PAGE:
war crimes in Ukraine

The Tribunal for Putin (T4P) global initiative was set up in response to the all-out war launched by Russia against Ukraine in February 2022.

Russia blocks UN resolution on Holodomor


The Russian Federation Ambassador to the UN, Valery Churkin, announced at a press conference on 18 December that Russia had succeeded in blocking Ukraine’s attempt to have the General Assembly consider and vote on a resolution recognizing Holodomor as genocide of the Ukrainian people.

In Churkin’s words, “I can say that the campaign has ended and ended with nothing. We were able to block their efforts to have this issue placed on the agenda of the previous 62-d session of the General Assembly and we blocked the same efforts at the 63rd.  They realized that they didn’t have enough votes for any resolution on the issue.”

He claimed that the Ukrainian delegation, having lost hope of getting a resolution passed, had circulated a declaration on the issue, but that only 32 countries, including Ukraine, out of 192 had signed it.

“We had a difficult diplomatic confrontation with our Ukrainian neighbours although I find it most unpleasant to speak of confrontation in relation to Ukraine”.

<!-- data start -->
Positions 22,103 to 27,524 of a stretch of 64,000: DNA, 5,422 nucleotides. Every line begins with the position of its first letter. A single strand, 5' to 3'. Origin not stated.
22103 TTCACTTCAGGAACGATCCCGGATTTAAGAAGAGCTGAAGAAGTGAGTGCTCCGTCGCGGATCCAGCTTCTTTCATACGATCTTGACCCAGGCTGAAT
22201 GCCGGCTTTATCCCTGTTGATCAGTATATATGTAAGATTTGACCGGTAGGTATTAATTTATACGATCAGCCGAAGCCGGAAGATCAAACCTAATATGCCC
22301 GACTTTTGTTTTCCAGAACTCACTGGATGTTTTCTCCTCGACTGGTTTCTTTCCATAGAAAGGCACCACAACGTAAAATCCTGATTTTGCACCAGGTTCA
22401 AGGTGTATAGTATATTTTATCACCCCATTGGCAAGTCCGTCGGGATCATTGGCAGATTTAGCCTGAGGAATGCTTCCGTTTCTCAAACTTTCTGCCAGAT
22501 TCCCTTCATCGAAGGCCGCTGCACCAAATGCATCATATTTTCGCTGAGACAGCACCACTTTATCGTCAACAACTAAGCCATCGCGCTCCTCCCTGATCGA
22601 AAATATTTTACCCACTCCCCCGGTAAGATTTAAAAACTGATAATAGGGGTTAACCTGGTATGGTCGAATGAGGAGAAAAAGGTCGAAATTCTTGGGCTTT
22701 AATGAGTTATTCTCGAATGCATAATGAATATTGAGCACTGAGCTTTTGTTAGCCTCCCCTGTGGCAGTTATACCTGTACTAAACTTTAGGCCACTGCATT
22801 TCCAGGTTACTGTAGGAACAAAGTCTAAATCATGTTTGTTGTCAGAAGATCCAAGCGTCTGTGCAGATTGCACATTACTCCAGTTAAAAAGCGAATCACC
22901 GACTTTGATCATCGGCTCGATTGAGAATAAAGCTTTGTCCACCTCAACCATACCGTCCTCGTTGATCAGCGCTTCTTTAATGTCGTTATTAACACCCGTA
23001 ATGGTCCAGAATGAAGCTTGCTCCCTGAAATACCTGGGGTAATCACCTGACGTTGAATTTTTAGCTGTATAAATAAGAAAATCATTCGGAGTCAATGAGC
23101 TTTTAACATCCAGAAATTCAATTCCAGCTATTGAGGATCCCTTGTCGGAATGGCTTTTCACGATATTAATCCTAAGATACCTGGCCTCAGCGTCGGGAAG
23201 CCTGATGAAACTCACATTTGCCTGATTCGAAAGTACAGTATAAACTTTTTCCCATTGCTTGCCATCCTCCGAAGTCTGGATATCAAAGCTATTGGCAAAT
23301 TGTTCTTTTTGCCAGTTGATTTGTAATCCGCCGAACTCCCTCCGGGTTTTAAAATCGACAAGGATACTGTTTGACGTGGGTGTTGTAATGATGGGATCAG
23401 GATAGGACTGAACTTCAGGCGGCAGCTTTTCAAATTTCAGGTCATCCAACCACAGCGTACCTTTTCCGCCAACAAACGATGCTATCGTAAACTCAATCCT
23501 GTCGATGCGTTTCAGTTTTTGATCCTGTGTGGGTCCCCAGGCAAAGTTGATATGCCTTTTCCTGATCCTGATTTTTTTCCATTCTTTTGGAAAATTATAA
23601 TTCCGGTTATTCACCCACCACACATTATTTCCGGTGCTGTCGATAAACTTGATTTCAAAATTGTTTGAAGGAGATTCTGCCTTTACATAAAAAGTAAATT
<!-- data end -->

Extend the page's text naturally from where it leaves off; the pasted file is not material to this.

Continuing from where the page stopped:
Churkin claimed that Ukraine had politicized the issue, but that Russian diplomats had carried out serious work with colleagues from other countries, explaining all the historical details, and that had achieved results with the overwhelming majority of countries supporting Russia.

Russia claims that famine in the USSR in the 1930s was the shared tragedy in the history of the peoples of the Soviet Union and that it gripped many other areas and republics.

This is not in dispute, however what Russia ignores is the period of time – Holodomor – from November 1932 to around the middle of 1933 when all food was taken away from the peasants in Ukraine and in largely Ukrainian-populated Kuban (in the Northern Caucuses), and when blockades were set up to prevent people fleeing to save themselves and their families from starvation.

 Share this